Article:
NEARY: Eventually, Barry and Ward printed 2,000 copies of the "The Lace Reader." Word of mouth began spreading to book clubs around the country, and local bookstores talked it up. Booksellers also helped Barry and Ward make important contacts in the publishing world, which led them to a publicist who got the book to the influential Publishers Weekly.

"The Lace Reader got a starred review in PW, and the larger world of publishing and film began to take notice. Rebecca Oliver, a literary agent with Endeavor talent agency, got a copy of the book.

REBECCA OLIVER: I started reading it at my desk. And I think that, especially in book publishing, the thought of self- published - there's sort of an idea of what self-published means, and that's the author has probably tried to sell the book previously to New York publishers and they're selling it out of the trunk of their car now. And you assume that there's a certain quality, unfortunately, to that work. And when I started reading it, it was so clear that this book was different.

NEARY: Oliver became Brunonia Barry's agent and put the book out for auction in last fall. Before the bidding even got off the ground, Oliver turned down a seven-figure offer, an offer Barry was ready to take.

BARRY: The first bid came in, and Gary and I said yes, we'll take it, great, and she said I don't think so. So sit down and wait.

NEARY: Oliver was convinced the book could bring in a higher bid.

OLIVER: You don't do something like that lightly, but I think at that point, it was apparent that the people who were reading this book were falling in love with it, and it just felt like we've got to see it through to the end.

NEARY: In the end, three major publishing houses were bidding on the book, and Brunonia Barry was able to choose the one she liked best. She signed with William Morrow, an imprint of HarperCollins, for a deal that is reportedly worth more than $2 million.

BARRY: I don't think we still have realized what has happened.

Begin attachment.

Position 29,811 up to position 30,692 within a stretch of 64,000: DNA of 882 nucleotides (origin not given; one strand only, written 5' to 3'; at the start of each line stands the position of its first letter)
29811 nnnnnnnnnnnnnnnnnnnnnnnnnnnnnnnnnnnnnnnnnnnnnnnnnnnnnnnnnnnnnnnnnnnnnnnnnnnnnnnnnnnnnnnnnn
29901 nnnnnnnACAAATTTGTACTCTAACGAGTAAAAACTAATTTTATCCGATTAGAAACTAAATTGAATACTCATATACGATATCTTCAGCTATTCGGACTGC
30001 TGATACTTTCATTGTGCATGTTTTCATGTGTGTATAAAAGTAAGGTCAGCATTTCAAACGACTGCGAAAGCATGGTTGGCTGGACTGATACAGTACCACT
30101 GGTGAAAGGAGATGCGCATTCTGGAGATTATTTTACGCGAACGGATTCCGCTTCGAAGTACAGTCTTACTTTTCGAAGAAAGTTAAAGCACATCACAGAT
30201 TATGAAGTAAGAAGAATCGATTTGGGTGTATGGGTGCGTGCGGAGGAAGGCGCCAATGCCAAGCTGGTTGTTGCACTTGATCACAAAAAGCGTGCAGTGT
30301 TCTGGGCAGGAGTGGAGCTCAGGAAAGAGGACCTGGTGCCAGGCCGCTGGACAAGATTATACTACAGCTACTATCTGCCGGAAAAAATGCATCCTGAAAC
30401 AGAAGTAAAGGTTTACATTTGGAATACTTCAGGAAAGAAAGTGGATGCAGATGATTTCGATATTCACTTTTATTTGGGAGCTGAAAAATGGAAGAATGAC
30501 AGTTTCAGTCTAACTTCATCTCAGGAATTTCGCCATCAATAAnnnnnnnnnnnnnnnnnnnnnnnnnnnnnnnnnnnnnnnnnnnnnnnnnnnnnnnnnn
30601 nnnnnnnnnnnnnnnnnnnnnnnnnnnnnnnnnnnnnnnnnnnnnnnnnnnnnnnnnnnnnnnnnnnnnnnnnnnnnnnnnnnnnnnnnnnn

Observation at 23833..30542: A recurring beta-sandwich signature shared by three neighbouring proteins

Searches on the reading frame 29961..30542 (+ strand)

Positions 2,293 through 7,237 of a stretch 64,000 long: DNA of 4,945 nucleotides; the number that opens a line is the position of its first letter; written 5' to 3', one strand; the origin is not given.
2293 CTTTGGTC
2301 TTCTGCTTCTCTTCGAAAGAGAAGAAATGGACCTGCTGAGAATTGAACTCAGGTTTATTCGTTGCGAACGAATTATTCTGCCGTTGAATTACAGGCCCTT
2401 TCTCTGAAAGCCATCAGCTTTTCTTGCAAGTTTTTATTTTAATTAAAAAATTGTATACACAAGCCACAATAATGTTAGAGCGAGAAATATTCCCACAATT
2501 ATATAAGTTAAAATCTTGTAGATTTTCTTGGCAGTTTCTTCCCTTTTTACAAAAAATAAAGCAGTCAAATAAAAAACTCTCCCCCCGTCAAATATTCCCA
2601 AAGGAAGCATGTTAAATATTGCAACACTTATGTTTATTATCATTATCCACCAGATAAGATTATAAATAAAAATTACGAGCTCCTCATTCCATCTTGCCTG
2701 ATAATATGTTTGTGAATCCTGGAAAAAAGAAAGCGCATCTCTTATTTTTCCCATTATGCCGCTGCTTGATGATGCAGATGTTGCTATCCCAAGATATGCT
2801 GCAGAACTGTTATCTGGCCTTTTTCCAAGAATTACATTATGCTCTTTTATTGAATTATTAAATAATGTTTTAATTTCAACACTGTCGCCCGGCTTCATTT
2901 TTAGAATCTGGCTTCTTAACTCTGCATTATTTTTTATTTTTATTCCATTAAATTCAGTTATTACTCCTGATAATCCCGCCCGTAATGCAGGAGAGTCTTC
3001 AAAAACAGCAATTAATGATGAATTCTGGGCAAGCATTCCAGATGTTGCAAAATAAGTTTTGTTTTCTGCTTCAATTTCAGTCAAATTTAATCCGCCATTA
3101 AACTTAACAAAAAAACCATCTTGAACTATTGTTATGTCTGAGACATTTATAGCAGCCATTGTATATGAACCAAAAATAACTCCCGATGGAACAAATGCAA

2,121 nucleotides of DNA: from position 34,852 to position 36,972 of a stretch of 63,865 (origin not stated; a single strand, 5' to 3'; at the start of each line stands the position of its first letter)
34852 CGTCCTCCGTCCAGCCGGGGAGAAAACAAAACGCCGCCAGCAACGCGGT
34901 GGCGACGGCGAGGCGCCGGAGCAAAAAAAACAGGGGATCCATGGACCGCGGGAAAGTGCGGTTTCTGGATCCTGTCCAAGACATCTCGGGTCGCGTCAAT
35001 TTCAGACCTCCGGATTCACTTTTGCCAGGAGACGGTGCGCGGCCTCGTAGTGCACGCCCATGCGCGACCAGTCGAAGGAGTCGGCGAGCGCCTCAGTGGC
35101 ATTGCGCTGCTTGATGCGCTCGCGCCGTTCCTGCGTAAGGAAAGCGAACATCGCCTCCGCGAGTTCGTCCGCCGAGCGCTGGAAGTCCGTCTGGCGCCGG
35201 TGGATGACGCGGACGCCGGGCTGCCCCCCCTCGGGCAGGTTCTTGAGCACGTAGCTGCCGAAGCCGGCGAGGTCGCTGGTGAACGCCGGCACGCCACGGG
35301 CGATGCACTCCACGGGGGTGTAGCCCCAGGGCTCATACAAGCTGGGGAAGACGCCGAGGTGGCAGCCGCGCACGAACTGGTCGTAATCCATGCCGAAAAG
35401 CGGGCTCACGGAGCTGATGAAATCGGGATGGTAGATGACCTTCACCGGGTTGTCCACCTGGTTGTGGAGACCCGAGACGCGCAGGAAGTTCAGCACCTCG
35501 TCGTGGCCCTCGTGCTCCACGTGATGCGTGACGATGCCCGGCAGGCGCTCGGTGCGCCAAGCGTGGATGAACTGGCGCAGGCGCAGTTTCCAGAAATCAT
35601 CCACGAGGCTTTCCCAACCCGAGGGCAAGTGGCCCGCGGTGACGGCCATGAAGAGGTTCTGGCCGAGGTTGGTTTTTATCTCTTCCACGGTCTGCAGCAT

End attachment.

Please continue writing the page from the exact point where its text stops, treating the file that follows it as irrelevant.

BARRY: It's kind of pinch me, wake me up, but don't want me because I must be dreaming

WARD: I remember walking around our living room when we heard the final number, just putting my hand on my forehead, sort of stumbling around saying that just happened to us? I mean, it was just incredible.

NEARY: In addition to the original deal, the rights to the book have also been sold in more than 20 countries, and there's interest in making a film. Barry says the whole experience is a fantasy-come-true. But Ward cautions their experience with self-publishing isn't typical. Some of the old prejudices are fading he says, but it's still a tough road.

OLIVER: The process is a little more democratic today. You do have the opportunity to take a book that you can have edited and you can have printed and take it to the marketplace and show that there's interested in the topic. But it's awfully, awfully competitive, and I just wouldn't want anyone to spend their life savings or anything like that, you know, saying I'm going to get "The Lace Reader" type deal.

NEARY: Luck, says Ward, played a big role in their success, and just like a delicate piece of lace, the whole thing could have unraveled if even one threat was out of place. Lynn Neary, NPR News, Washington.

MONTAGNE: And you can read an excerpt from Brunonia Barry's self-published novel, "The Lace Reader," at

Copyright © 2008 NPR. All rights reserved. Visit our website terms of use and permissions pages at for further information.

NPR transcripts are created on a rush deadline by Verb8tm, Inc., an NPR contractor, and produced using a proprietary transcription process developed with NPR. This text may not be in its final form and may be updated or revised in the future. Accuracy and availability may vary. The authoritative record of NPR’s programming is the audio record.